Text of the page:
HOLDING GROUND: THE REBIRTH OF DUDLEY STREET is at once a cautionary tale of urban policies gone wrong and a message of hope for all American cities. In 1985, African-American, Latino, Cape Verdean, and European-American residents in Roxbury and Dorchester, Mass. united to revitalize their community. The Dudley Street Neighborhood Initiative (DSNI) went on to gain national recognition as residents fought to close down illegal dumps, gain unprecedented control of land from City Hall and create a comprehensive plan to rebuild the fabric of their community. Through the voices of committed residents, activists and city officials, this moving documentary shows how a Boston neighborhood was able to create and carry out its own agenda for change.
Since HOLDING GROUND aired on public television in 1997, it has become an important community-building tool. The film has been used widely by educators, and many credit the documentary with transforming the thinking of activists, community development professionals and philanthropists. At the time of the broadcast the filmmakers coordinated a far-reaching national outreach campaign. This effort made the documentary a model of grassroots media distribution and the ripple effects of this campaign are still being felt. The Ford Foundation studied the campaign in an evaluation of its most successful media funding in the past 25 years. After Hurricane Katrina, the Annie E. Casey Foundation commissioned an 11-minute version of the documentary to encourage its use by groups struggling to rebuild the Gulf Coast.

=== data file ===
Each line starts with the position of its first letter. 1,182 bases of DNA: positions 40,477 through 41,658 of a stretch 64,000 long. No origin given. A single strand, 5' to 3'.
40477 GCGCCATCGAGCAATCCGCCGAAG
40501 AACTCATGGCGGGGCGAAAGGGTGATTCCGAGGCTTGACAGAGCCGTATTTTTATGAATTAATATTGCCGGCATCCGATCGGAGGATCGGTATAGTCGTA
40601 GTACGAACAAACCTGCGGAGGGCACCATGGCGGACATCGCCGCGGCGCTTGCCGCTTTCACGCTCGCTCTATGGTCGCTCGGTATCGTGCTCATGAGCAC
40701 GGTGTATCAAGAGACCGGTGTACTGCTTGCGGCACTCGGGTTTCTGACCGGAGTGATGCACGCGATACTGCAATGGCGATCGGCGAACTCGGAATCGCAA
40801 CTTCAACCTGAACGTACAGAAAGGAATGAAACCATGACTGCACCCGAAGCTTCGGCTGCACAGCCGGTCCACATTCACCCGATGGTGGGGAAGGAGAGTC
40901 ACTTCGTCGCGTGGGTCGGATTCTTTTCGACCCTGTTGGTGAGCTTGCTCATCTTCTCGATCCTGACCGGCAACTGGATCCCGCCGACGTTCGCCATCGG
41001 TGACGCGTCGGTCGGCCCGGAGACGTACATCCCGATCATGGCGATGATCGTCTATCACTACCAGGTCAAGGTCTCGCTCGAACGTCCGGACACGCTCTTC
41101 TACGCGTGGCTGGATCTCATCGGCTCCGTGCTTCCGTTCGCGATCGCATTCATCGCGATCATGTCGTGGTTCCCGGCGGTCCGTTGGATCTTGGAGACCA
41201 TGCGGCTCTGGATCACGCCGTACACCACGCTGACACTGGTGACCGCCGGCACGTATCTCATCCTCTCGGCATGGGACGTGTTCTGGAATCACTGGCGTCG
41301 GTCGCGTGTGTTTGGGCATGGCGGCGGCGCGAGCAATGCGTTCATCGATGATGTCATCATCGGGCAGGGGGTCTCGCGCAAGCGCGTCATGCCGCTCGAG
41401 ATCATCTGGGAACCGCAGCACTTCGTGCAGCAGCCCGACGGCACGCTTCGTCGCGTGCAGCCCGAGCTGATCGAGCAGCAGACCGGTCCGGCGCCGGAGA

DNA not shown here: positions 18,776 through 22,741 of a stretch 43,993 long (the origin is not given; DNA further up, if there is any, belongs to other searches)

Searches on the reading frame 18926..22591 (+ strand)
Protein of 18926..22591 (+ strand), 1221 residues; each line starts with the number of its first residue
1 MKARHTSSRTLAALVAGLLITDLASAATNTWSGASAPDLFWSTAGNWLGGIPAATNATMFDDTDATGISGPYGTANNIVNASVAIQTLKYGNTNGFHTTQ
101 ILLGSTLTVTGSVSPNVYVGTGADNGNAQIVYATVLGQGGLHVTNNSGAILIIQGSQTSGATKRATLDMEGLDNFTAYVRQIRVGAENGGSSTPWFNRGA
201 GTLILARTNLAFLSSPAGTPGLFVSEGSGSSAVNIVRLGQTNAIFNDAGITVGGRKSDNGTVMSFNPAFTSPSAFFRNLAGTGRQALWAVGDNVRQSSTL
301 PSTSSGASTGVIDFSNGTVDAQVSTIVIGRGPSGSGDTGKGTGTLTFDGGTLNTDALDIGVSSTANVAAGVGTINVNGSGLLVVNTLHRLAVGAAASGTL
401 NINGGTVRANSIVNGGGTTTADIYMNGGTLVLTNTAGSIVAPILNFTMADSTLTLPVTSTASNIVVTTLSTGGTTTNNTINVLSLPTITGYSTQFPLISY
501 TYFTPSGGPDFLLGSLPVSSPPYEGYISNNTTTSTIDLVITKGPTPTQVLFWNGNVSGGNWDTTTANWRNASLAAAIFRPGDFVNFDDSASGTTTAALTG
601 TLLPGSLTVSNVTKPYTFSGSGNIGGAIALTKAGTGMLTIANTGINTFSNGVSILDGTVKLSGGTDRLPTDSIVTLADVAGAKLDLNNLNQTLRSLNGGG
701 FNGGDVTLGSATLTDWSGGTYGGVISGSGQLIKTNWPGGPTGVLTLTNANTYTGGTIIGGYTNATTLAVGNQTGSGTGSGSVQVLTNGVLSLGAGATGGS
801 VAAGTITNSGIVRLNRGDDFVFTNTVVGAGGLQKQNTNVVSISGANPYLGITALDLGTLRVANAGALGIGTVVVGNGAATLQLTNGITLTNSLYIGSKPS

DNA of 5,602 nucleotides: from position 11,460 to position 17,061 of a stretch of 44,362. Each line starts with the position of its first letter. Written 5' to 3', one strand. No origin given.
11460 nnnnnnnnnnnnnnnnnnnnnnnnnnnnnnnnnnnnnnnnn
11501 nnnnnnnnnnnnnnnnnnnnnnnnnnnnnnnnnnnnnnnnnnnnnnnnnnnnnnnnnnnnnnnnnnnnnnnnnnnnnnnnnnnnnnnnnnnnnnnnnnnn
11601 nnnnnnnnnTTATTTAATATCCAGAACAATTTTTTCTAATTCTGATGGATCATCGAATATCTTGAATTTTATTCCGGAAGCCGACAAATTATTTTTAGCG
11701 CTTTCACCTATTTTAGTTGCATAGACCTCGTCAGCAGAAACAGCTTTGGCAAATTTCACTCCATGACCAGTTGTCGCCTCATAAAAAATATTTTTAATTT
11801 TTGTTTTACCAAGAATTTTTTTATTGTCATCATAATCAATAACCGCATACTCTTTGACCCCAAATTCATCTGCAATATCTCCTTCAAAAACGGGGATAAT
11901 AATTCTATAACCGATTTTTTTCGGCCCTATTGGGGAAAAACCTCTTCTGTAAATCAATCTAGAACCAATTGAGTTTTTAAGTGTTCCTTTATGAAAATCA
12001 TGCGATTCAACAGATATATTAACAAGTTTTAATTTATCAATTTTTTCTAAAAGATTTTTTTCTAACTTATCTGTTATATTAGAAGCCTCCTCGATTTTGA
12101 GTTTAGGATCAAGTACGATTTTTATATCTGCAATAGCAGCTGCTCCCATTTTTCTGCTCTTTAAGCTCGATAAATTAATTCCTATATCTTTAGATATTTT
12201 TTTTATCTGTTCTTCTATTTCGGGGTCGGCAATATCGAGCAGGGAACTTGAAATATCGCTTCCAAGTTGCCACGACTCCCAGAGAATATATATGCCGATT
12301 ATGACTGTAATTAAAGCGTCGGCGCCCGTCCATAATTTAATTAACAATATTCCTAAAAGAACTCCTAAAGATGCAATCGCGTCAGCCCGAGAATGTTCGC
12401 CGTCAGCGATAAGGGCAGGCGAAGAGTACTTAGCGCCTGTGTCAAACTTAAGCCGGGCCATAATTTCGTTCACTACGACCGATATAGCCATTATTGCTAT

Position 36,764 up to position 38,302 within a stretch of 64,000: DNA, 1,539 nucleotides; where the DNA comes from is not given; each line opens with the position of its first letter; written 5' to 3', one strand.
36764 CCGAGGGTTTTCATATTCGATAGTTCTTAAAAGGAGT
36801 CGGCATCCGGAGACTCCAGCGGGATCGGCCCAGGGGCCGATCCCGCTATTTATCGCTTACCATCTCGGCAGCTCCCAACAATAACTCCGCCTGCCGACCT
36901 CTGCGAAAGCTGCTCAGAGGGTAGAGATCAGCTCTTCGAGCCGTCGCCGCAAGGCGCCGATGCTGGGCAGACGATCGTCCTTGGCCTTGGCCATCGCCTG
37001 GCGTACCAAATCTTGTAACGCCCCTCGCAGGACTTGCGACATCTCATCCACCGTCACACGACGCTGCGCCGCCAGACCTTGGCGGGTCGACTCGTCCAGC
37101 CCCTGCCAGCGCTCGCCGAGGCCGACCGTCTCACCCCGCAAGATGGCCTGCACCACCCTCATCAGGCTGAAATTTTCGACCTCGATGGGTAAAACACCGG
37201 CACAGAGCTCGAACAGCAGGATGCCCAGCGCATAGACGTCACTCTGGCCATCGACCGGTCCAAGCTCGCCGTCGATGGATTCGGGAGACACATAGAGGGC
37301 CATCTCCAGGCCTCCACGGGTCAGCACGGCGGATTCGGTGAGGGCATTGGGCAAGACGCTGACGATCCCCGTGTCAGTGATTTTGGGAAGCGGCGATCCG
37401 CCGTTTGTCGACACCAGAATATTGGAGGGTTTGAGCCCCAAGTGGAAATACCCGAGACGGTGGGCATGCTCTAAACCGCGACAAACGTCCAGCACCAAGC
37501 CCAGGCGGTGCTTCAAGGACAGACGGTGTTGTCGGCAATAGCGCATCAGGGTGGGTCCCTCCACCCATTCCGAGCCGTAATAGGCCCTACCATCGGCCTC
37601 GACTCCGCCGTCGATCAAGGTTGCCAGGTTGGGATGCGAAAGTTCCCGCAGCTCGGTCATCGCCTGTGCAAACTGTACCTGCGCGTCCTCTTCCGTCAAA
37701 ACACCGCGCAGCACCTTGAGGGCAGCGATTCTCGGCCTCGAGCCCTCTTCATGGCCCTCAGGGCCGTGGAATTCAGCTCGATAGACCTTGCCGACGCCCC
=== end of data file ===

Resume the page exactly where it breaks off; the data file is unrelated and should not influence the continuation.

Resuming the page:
Viewers often ask what has happened in the Dudley Street neighborhood since the documentary was completed. The film’s producers have set out to sequel that will make the story that much more valuable as a learning tool.
Major funding for HOLDING GROUND was provided by the Ford Foundation, the Annie E. Casey Foundation and the Mabel Louise Riley Foundation.
Buy a DVD of HOLDING GROUND through New Day Films.